Gas rationing begins in N.Y. as power outages abate

  • People wait in line Nov. 8, 2012, for gasoline at a Hess station in the Brooklyn borough of New York. Fuel shortages and distribution delays that occurred after Superstorm Sandy and a nor'easter hit the region led to gas hoarding, prompting New York City and Long Island to initiate an even-odd gas rationing plan. (Associated Press)People wait in line Nov. 8, 2012, for gasoline at a Hess station in the Brooklyn borough of New York. Fuel shortages and distribution delays that occurred after Superstorm Sandy and a nor'easter hit the region led to gas hoarding, prompting New York City and Long Island to initiate an even-odd gas rationing plan. (Associated Press)
  • David Kahana, who said he had been sitting on line for one hour and 40 minutes, waits in line to purchase gasoline in the Brooklyn borough of New York on Nov. 8, 2012. Fuel shortages and distribution delays that occurred after Superstorm Sandy and a nor'easter hit the region led to gas hoarding, prompting New York City and Long Island to initiate an even-odd gas rationing plan. (Associated Press)David Kahana, who said he had been sitting on line for one hour and 40 minutes, waits in line to purchase gasoline in the Brooklyn borough of New York on Nov. 8, 2012. Fuel shortages and distribution delays that occurred after Superstorm Sandy and a nor'easter hit the region led to gas hoarding, prompting New York City and Long Island to initiate an even-odd gas rationing plan. (Associated Press)
  • People with plastic containers and cars wait in line Nov. 8, 2012, for gasoline at a Hess station in the Brooklyn borough of New York. Fuel shortages and distribution delays that occurred after Superstorm Sandy and a nor'easter hit the region led to gas hoarding, prompting New York City and Long Island to initiate an even-odd gas rationing plan. (Associated Press)People with plastic containers and cars wait in line Nov. 8, 2012, for gasoline at a Hess station in the Brooklyn borough of New York. Fuel shortages and distribution delays that occurred after Superstorm Sandy and a nor'easter hit the region led to gas hoarding, prompting New York City and Long Island to initiate an even-odd gas rationing plan. (Associated Press)
  • Nassau County Police control access to an Exxon station in Elmont, N.Y., on Nov. 8, 2012. Fuel shortages and distribution delays that occurred after Superstorm Sandy and a nor'easter hit the region led to gas hoarding, prompting New York City and Long Island to initiate an even-odd gas rationing plan. (Associated Press)Nassau County Police control access to an Exxon station in Elmont, N.Y., on Nov. 8, 2012. Fuel shortages and distribution delays that occurred after Superstorm Sandy and a nor'easter hit the region led to gas hoarding, prompting New York City and Long Island to initiate an even-odd gas rationing plan. (Associated Press)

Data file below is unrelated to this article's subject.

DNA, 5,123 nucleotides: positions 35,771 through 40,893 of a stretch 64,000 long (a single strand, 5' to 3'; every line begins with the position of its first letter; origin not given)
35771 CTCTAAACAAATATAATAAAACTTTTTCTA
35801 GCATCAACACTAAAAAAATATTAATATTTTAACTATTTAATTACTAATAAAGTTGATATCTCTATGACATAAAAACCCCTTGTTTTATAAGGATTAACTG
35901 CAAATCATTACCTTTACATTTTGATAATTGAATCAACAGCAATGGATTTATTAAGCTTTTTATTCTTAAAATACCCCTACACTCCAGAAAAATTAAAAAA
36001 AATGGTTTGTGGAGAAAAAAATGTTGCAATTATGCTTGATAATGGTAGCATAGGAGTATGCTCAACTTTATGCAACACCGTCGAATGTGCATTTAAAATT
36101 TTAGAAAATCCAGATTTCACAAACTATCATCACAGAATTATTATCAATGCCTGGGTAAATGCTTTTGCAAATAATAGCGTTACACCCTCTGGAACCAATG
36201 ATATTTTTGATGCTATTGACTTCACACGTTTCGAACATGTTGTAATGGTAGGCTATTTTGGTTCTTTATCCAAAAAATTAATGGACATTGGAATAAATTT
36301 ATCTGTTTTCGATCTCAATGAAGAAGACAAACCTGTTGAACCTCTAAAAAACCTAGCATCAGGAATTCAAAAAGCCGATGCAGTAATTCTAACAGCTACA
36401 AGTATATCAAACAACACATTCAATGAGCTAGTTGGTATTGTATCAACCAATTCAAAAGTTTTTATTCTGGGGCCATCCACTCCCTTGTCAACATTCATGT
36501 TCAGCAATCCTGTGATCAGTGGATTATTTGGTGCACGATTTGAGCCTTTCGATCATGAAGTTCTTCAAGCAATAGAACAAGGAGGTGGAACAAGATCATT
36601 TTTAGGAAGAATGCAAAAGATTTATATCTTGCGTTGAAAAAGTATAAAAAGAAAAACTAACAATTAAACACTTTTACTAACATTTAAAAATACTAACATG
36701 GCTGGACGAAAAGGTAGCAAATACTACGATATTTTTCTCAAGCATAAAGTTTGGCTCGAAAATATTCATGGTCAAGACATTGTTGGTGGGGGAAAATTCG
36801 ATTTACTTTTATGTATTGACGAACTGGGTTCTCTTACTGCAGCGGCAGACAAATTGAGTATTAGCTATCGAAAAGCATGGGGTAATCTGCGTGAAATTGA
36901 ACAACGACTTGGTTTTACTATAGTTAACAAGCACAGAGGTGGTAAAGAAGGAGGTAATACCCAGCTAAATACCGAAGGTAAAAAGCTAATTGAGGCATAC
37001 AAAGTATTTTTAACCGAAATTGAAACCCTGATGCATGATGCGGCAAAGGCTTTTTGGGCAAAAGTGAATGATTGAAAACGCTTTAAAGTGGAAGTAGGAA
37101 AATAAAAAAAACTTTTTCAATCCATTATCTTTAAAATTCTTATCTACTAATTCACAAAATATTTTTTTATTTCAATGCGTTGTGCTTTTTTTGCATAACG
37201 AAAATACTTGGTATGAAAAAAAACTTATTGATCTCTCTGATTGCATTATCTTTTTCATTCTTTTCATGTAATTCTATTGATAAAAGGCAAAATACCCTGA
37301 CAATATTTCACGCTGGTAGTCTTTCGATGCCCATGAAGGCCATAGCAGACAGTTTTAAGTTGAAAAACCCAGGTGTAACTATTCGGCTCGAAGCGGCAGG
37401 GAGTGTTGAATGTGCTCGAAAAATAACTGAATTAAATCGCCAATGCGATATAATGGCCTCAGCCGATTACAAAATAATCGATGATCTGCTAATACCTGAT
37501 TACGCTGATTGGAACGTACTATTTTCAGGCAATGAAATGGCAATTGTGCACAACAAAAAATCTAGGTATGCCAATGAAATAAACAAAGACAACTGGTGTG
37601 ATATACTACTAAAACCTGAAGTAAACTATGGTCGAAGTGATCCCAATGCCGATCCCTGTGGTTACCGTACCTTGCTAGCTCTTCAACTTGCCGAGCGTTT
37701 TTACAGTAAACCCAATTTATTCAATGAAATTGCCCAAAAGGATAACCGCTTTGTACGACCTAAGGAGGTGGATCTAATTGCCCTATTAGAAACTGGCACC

• ** FILE ** New York City Police Department officers manage the line of cars waiting for gasoline in New York on Nov. 9, 2012. Fuel shortages and distribution delays that occurred after Superstorm Sandy and a nor'easter hit the region led to gas hoarding, prompting New York City and Long Island to initiate an even-odd gas rationing plan. (Associated Press)** FILE ** New York City Police Department officers manage the line of cars waiting for gasoline in New York on Nov. 9, 2012. Fuel shortages and distribution delays that occurred after Superstorm Sandy and a nor'easter hit the region led to gas hoarding, prompting New York City and Long Island to initiate an even-odd gas rationing plan. (Associated Press)
  • Drivers fill-up at a station in New York on Nov. 9, 2012. Fuel shortages and distribution delays that occurred after Superstorm Sandy and a nor'easter hit the region led to gas hoarding, prompting New York City and Long Island to initiate an even-odd gas rationing plan. (Associated Press)Drivers fill-up at a station in New York on Nov. 9, 2012. Fuel shortages and distribution delays that occurred after Superstorm Sandy and a nor'easter hit the region led to gas hoarding, prompting New York City and Long Island to initiate an even-odd gas rationing plan. (Associated Press)
  • A car with a license plate that ends with an odd number waits in line for gasoline Nov. 9, 2012, in New York. Fuel shortages and distribution delays that occurred after Superstorm Sandy and a nor'easter hit the region led to gas hoarding, prompting New York City and Long Island to initiate an even-odd gas rationing plan. (Associated Press)A car with a license plate that ends with an odd number waits in line for gasoline Nov. 9, 2012, in New York. Fuel shortages and distribution delays that occurred after Superstorm Sandy and a nor'easter hit the region led to gas hoarding, prompting New York City and Long Island to initiate an even-odd gas rationing plan. (Associated Press)